Inside all of us is the power to make a change,Amy Yeung, a proud Diné woman and the founder of Orenda Tribe.
In a bid to reconnect with her Navajo heritage, she traded in a career designing fast fashion to found her own label, which specialises in sustainably made, handcrafted and repurposed vintage textiles.
Her focus has shifted somewhat this year, as COVID-19 wages disproportionate devastation on Dinétah and the Diné people. Through the Dził Asdzáán Command Center, the Orenda Tribe has helped to provide meals, reusable masks, PPE and hand sanitiser for its Diné relatives. Yet Yeung's work doesn't end there; as an advocate for America's indigenous communities, she's on a mission to uplift and empower Native youths and artists, and reclaim land for cultural practices.
She lets us in on her "soul journey" towards reconnecting with her Navajo heritage and how we can support the US's indigenous communities from home.
Introduce yourself in your own words.
Yá'át'ééh, shí éí Amy Yeung yinishyé, ákót'éego diné asdzáán nishłį́. I greet you with the universe, between Mother Earth and Father Sky. I'm Amy Yueng, I am a proud Diné woman and the founder of Orenda Tribe.
Tell us about your Navajo heritage.
I am the daughter of a full-blooded Navajo, and my family comes from the region around the Bisti/De-Na-Zin Wilderness Area and Chaco Canyon. My mother was taken from her mother at a young age and relocated to in Ohio in the early 60s as part of a US government initiative to move young Native Americans off of their reservations. When she became pregnant, adoption was her only option; she had no support and her family was never told. I was adopted into a non-Diné family and only learned about my heritage later on in my life.
What impact did this have on you?
I grew up separated from my culture. I only found my mother through the internet after my daughter was born - I wanted her to know where she comes from and who she is.
Reconnecting has been a long, often hard journey for me; working and establishing kinship with other Indigenous womxn has been an important part of my experience. I'm thankful that they supported and nurtured me through this process. They have become my sisters and my mothers. Every day, I learn new things about myself and my culture, including our language and traditions.
Tell us about Orenda Tribe.
Orenda Tribe is my soul journey. I believe that there is power in our choices, and that all of us can make change for good. After a career spent designing fast-fashion clothing destined for landfill, I arrived at a place of creating with consciousness. I have long believed in sustainable design processes - handmade, restored and repurposed vintage, one-of-a-kind upcycling of textiles. Orenda Tribe is built on these tenets and fuelled by my desire to honour my indigeneity, to protect our sacred lands and to help others.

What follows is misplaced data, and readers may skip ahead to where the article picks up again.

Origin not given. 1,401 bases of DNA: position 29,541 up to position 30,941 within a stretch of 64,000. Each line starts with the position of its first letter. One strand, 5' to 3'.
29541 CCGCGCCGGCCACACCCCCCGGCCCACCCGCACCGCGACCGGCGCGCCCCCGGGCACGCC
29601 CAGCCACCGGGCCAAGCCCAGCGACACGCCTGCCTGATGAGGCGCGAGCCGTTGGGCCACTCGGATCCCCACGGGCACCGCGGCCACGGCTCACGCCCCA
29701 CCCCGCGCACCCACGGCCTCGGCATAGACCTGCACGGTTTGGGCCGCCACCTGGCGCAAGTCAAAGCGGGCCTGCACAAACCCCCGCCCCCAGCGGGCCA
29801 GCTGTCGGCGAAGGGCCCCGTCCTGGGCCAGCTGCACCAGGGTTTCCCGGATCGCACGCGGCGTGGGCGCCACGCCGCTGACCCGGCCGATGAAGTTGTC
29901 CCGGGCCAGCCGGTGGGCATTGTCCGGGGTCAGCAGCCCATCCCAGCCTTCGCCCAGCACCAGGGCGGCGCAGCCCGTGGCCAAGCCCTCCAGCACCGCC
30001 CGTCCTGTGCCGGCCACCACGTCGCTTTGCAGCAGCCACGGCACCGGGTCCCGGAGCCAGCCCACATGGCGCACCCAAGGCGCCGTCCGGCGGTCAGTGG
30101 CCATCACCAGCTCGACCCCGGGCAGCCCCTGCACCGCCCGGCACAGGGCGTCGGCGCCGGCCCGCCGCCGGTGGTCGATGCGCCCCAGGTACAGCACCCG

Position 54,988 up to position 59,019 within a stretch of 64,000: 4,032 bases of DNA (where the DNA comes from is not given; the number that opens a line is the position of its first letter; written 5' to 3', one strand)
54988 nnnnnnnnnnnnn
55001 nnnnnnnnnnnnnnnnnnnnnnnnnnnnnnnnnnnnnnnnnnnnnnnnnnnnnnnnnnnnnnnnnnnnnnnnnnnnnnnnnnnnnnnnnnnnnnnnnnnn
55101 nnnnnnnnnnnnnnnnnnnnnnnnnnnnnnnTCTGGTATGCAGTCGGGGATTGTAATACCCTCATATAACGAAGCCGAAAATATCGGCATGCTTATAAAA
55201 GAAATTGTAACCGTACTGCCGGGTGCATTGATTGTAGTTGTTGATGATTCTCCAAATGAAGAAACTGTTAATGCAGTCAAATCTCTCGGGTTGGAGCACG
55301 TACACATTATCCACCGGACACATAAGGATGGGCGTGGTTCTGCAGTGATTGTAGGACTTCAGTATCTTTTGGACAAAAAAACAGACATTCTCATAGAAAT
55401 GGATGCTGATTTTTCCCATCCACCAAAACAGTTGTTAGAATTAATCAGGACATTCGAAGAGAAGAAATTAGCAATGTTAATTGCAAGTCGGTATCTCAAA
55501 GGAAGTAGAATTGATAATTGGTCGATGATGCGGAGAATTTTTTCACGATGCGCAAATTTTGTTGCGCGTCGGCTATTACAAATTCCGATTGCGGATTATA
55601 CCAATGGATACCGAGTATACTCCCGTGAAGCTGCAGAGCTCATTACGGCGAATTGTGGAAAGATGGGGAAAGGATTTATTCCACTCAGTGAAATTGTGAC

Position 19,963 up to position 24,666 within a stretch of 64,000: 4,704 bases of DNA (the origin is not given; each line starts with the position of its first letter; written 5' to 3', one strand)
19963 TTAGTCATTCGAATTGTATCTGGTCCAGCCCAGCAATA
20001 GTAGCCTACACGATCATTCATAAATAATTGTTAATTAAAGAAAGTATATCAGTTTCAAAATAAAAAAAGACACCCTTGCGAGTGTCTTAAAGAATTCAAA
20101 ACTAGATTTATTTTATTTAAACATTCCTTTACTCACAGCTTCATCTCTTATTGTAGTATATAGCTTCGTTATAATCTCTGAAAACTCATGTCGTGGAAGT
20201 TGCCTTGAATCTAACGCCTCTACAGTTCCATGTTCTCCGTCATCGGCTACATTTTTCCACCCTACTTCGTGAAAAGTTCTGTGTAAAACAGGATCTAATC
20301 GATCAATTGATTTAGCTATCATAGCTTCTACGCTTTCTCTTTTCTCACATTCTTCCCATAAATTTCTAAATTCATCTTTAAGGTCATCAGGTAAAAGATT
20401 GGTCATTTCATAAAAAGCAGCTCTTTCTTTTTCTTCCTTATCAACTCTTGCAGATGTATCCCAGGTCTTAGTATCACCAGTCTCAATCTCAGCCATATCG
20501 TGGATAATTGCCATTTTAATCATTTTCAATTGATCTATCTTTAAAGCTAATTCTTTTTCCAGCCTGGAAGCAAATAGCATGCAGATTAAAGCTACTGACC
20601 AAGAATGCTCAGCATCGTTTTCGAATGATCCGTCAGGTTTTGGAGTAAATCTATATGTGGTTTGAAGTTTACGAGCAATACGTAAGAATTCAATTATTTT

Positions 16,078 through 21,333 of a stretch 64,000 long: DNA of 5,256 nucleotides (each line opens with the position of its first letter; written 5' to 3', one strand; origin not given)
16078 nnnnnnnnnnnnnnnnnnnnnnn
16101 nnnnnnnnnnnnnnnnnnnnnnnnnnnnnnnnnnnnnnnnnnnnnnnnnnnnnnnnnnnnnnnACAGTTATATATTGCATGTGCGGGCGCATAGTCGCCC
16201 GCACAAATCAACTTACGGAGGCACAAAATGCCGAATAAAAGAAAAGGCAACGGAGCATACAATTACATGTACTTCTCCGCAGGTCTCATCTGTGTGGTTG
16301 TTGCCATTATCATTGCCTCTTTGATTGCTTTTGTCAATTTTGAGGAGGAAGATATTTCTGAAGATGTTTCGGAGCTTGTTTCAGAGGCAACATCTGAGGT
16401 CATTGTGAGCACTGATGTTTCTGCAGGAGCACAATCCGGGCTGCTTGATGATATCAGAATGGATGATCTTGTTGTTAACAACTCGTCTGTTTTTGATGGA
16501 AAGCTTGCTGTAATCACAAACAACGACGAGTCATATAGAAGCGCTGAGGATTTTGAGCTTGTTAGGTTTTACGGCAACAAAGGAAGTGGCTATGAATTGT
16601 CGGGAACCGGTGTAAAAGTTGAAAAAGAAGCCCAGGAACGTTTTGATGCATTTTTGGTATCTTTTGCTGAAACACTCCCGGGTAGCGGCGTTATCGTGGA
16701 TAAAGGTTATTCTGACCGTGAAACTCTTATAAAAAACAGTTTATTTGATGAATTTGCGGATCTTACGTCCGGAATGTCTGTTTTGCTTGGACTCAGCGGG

What is the Orenda Tribe mission?
Recently, we have focused our efforts around aiding our Diné relatives. The COVID-19 pandemic has greatly affected Dinétah and continues to threaten the Diné people. In response to the pandemic, Orenda Tribe founded the Dził Asdzáán (Mountain Woman) Command Center, a collective of Diné matriarchs that has provided meals, reusable masks, PPE and hand sanitiser for our relatives.
How did SPREAD LOVE + SHINE LIGHT evolve?
Orenda Tribe is about fostering indigeneity and community; we couldn't just wait for others to help when we had the resources and connections to do so. SPREAD LOVE + SHINE LIGHT is an ongoing auction, from which 100 per cent of the proceeds support the work of our Dził Asdzáán Command Center.
Dinétah is disproportionately affected by COVID-19. In addition to the Dził Asdzáán Command Center's relief efforts, what other initiatives are you working on?
The Diné has been one of the hardest-hit tribes during the pandemic, with the number of positive cases per capita surpassing those in New York and New Jersey. With the support of our sister Jewel, our current initiatives include the Children of Nááts'íilid project, which delivers care kits to Diné children and for which we hosted the Voices of Siihasin Benefit Concert in July - artists who participated included Sia and Wesley Schultz of The Lumineers. We also offer continued support for domestic abuse shelters on Dinétah, including the Amá Dóó Áłchíní Bíghan shelter in Chinle, Arizona. In the future, we want to invest in projects focusing on reclaiming land for cultural practices, including gardening, uplifting our relatives and inspiring Native artists.
How can we help?
Share and amplify the Dził Asdzáán Command Center's work on social media and within your network. Purchase something from the SPREAD LOVE + SHINE LIGHT auction, and if you're an artist, consider donating something to the auction for others to purchase. Donate to our Children of Nááts'íilid heart project here- it only takes $15 (£11) to fund one care kit including pantry staples and produce. You can donate to the ADABI shelter directly or purchase a ADABI shirt from our auction.
What future do you envision for the Navajo people and cultures of the Southwest?
Continuing to work on the inequalities between on- and off-reservation communities is important. My daughter grew up in California with so many more opportunities than our young relatives from Dinétah. They are dreams are hindered by the lack of representation enjoyed by our communities. We want to continue to support and uplift our youth, including their creativity and their passions. Our work with the Tohaali Community School was birthed out of this love as well as the Children of the Nááts'íilid project. We envision a brighter future for them, a world in which they feel the possibility to be everything they want to be.
Indigenous artists to follow:
Organisations to follow:
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